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Division of State Police v. Flaherty

December 22, 2008


On appeal from a final decision of the Department of Law and Public Safety, Division of State Police, 2005-0450.

Per curiam.


Submitted November 18, 2008

Before Judges Winkelstein, Gilroy and Chambers.

This appeal arises out of disciplinary action filed by the New Jersey Division of State Police (the Division) against appellant, Detective Sergeant First Class (DSFC) Daniel Flaherty, charging him with disseminating Division documents without proper authorization (charge one), behaving in an official capacity to the personal discredit of a member of the State Police or to the Division (charge two), and willfully disobeying a lawful verbal or written order (charge three). By summary decision, an Administrative Law Judge (ALJ) found Flaherty guilty of the first and third charges and recommended a five-day suspension; the Superintendent of the Division of State Police (the Superintendent) agreed with the guilty findings but imposed a ten-day suspension for Flaherty's actions.

On appeal, appellant asserts that (1) genuine issues of material fact precluded summary decision; (2) the ALJ failed to consider relevant evidence; (3) the ALJ applied the incorrect burden of proof; (4) the Superintendent erred by adopting the Department of Personnel's (DOP) finding that his discrimination claims were "unsubstantiated"; (5) the Superintendent erred in asserting that he has "absolute discretion" to promulgate rules and regulations; (6) he was unfairly charged with two violations based on the same facts; and (7) the ten-day suspension is disproportionately harsh. We reject appellant's arguments and affirm.

The underlying facts are not substantially in dispute. In 2001, Flaherty filed an age discrimination complaint with the New Jersey State Police Equal Employment Opportunity/Affirmative Action (EEO/AA) Intake Unit. He alleged that since 1995, the State Police had denied him numerous specialist positions because of his age. The EEO/AA assigned Lieutenant Patrick Reilly to investigate his claims. Because almost two years later his allegations had still not been resolved, the EEO/AA replaced Reilly with DSFC Kevin Rowe.

On May 5, 2003, Flaherty filed a New Jersey State Police Reportable Incident Form alleging "culpable inefficiency" against Reilly. Pursuant to a Division policy regarding non-disclosure of confidential internal investigations, the Office of Professional Standards (OPS) denied his request to access the file regarding his complaint against Reilly.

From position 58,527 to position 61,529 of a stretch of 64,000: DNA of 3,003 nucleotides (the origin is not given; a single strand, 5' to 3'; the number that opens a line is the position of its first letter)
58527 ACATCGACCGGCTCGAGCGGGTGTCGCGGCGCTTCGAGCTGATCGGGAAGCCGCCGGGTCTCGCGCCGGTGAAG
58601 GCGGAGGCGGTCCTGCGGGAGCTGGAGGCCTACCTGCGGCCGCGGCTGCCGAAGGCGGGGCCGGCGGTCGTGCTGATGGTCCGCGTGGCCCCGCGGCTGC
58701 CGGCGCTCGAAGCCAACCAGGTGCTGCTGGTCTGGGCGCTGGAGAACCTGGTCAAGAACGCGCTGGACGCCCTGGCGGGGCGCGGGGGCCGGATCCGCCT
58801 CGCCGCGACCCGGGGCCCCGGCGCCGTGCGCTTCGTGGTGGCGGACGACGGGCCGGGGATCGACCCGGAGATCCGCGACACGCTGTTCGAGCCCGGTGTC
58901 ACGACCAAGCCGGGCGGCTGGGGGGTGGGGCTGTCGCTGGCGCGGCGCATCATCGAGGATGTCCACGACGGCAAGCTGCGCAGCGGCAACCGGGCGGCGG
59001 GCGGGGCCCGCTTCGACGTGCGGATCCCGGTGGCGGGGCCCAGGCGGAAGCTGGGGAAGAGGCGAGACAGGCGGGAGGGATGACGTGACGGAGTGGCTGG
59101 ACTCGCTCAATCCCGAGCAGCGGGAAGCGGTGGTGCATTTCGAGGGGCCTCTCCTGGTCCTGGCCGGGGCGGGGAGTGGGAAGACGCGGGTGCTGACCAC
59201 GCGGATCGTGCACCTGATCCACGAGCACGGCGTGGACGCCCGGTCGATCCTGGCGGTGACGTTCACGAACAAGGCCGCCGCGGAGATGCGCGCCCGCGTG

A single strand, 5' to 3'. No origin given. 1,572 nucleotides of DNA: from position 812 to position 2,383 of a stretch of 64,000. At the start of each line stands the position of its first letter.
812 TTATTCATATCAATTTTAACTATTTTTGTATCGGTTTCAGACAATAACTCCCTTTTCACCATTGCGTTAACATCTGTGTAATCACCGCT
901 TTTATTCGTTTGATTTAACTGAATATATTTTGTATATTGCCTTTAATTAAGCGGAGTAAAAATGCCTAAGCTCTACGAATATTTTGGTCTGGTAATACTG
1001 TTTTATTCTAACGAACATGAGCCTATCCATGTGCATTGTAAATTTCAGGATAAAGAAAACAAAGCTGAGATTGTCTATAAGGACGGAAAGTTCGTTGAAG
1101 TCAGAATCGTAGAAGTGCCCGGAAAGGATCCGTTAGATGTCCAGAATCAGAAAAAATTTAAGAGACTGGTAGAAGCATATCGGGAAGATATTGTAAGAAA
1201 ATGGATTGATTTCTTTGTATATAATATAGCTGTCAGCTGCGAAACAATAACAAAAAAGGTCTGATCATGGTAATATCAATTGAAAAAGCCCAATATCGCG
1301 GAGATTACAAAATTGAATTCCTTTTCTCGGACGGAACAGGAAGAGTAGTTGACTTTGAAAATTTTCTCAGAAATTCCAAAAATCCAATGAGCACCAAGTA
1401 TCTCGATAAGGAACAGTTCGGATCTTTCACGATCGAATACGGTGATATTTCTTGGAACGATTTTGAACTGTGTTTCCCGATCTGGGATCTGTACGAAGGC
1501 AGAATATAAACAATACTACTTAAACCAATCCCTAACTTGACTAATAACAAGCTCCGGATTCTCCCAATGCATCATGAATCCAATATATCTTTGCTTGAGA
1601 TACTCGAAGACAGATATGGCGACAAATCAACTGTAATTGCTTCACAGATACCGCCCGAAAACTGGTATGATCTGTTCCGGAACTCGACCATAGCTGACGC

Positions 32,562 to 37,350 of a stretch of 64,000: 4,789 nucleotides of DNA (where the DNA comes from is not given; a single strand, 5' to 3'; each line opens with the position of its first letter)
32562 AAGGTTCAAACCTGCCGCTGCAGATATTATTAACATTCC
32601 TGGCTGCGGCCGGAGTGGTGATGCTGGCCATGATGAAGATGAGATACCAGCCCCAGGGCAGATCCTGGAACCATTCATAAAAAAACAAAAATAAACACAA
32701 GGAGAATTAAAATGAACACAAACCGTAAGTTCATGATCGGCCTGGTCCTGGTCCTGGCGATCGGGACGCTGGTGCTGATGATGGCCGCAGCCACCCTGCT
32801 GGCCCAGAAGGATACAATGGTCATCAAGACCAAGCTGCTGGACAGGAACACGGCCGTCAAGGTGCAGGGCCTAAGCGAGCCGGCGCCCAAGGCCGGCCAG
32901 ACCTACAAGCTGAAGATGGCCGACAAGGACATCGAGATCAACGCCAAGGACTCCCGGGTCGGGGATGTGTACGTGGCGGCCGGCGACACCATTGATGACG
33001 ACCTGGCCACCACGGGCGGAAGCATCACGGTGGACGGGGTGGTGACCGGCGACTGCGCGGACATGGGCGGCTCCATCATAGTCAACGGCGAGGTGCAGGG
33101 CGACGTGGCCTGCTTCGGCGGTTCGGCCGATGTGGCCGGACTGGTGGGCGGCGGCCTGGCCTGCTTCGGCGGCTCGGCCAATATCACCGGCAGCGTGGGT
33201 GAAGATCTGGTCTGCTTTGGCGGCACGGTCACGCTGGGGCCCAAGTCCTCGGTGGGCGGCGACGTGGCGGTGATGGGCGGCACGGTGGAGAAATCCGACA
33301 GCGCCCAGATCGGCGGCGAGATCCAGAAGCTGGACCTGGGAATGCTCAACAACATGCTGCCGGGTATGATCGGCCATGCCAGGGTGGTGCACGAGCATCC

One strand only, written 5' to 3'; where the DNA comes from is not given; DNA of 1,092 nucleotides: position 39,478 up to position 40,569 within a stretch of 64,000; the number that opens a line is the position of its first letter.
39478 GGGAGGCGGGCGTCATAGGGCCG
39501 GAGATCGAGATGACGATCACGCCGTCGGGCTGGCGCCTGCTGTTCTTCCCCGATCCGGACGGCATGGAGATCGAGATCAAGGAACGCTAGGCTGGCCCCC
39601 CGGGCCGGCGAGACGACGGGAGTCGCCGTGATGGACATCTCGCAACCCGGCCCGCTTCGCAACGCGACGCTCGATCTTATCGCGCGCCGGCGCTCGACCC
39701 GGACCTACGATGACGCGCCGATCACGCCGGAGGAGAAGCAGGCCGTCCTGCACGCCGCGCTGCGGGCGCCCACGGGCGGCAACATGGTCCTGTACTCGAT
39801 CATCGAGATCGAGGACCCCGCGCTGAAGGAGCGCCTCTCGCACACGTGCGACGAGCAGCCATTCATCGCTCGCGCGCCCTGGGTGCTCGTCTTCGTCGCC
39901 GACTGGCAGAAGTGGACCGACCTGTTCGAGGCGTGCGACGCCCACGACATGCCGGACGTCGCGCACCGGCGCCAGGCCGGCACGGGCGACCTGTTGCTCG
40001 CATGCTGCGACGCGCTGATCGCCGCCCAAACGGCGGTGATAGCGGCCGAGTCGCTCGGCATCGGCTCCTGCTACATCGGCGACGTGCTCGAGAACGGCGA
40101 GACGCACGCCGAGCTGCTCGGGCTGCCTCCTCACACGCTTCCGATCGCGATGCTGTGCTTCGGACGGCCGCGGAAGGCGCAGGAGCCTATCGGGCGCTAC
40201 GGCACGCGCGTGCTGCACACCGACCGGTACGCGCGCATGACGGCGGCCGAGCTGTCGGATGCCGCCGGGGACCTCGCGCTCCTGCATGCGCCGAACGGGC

The following month, the State Police administratively closed Flaherty's complaint file against Reilly and transferred the matter to the Attorney General's EEO/AA section. A September 24, 2003 letter from a Senior Deputy Attorney General informed Flaherty that his claim against Reilly could not be substantiated.

On May 31, 2003, the Division assigned Flaherty to the OPS, which was then called the State Police Internal Affairs Investigation Bureau. Pursuant to Division of Internal Affairs policies and procedures, "[t]he nature and source of internal allegations, the progress of internal affairs investigations, and the resulting materials are confidential information. The contents of the internal investigation case files shall be retained in the internal affairs unit and clearly marked as confidential." Internal investigation files can be released only:

· In the event that administrative charges have been brought against an officer, and a hearing will be held, a copy of those internal investigation reports to be used as evidence in the administrative hearing shall be provided to the officer.

· In the event that the subject officer, agency or governing jurisdiction has been named as a defendant in a lawsuit arising out of a specific incident covered by an internal investigation . . . .

· Upon the request or at the direction of the county prosecutor or Attorney General.

· Upon a court order.

On July 23, 2004, Flaherty executed a confidentiality agreement that provides:

By nature of your assignment to the Office of Professional Standards, you will be exposed to sensitive and confidential information. Informal sharing and official dissemination of such information is strictly regulated by the statutory requirements of your individual assignments, Division Rules and Regulations, Stand[ard] Operating Procedures, Operations Instructions, ...

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